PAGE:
Understanding the motivation of a project organization constitutes the ground of its vision. The key to building vision is that that every person who is actively involved or affected by the project organization needs to be able to relate to the vision in their daily activities. Give them the chance to identify themselves with the vision. Involve them in building this vision and participate in making it real. This helps build rapport and the necessary buy-in from those people to realize the project.

Nurture Collaboration in Your Project Organization and Projects

Projects are not about individual accomplishments. Project teams deliver projects. Corollary, teams, and collaboration are central to a learning project organization. Effective leaders understand the value and huge potential of teamwork. This is why they actively nurture collaboration; they serve as role models and are parts of the team. They thus actively participate and contribute to teamwork for and within the project organization. Collaboration is necessary for the project organization to achieve its vision. By the same token, the vision must include the concept of collaboration. Collaboration is a means to achieving objectives and thus to come closer to achieving the vision. On the other hand, collaboration without common cause leads nowhere.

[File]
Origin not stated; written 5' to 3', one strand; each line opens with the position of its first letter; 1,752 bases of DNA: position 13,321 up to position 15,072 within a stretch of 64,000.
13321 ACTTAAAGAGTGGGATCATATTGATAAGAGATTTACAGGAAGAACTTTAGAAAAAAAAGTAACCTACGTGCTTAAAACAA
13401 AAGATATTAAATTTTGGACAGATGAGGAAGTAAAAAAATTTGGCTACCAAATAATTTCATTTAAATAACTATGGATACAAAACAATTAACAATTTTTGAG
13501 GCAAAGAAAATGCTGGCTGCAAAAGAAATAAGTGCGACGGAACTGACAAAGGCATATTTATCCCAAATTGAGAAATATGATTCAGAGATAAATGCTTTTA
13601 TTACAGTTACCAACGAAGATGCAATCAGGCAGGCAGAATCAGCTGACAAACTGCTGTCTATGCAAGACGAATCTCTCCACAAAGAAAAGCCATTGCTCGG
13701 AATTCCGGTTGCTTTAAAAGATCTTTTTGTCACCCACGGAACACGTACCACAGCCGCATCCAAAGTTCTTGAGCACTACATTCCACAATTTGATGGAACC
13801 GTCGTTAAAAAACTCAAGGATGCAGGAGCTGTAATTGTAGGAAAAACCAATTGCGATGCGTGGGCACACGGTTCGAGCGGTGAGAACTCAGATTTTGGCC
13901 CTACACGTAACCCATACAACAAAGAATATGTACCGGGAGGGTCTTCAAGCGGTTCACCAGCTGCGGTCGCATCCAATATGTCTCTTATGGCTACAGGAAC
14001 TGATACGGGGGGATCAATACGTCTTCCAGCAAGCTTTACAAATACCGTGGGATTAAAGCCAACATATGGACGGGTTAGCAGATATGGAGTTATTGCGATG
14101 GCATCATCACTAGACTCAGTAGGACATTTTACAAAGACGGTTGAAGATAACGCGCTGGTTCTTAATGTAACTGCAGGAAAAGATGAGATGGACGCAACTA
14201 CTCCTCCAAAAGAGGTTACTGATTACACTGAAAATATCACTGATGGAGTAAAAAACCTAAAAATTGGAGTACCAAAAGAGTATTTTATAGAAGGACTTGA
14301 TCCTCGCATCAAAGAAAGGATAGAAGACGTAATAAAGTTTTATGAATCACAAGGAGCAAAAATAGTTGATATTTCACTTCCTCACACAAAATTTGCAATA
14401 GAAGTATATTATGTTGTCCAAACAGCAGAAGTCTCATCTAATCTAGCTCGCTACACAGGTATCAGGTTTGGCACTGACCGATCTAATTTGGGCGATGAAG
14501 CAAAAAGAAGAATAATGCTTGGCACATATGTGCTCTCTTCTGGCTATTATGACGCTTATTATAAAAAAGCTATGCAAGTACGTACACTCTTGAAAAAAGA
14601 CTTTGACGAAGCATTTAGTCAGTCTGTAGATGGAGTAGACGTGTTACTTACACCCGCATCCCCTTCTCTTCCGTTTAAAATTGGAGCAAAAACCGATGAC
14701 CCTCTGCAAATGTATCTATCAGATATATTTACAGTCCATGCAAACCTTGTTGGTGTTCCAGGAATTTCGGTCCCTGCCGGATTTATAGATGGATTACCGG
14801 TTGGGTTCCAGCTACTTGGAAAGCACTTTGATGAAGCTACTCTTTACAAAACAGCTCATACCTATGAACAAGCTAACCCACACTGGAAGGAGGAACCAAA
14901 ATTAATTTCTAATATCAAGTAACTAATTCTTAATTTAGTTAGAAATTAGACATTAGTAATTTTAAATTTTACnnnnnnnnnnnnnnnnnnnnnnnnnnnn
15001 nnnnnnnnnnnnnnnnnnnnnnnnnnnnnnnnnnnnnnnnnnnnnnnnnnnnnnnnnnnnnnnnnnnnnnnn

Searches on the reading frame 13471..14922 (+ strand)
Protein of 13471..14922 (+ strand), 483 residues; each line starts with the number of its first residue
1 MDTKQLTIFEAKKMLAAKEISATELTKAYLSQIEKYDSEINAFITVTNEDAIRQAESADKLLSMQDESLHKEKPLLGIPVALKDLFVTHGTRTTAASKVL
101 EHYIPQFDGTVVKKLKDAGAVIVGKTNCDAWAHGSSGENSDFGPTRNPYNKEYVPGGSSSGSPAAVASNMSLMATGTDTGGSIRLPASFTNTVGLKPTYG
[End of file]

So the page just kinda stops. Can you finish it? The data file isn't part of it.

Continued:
Nurturing collaboration can be hard at times. It takes a lot of effort and can be quite time consuming. The payoffs, however, are worth every minute invested. Having mutually understood and supported rules of engagement, which are characterized by open communication and effective collaboration, makes project life much easier. Once you have helped create an atmosphere of trust, team spirit, and fun, team synergy effects emerge. Magical things can happen, productivity increases, and the quality of the team’s deliverables is higher. Nurturing collaboration prepares the ground for performance on the individual and team levels. A project organization has to cultivate this soil of performance. This leads us to the next critical success factor for a learning project organization.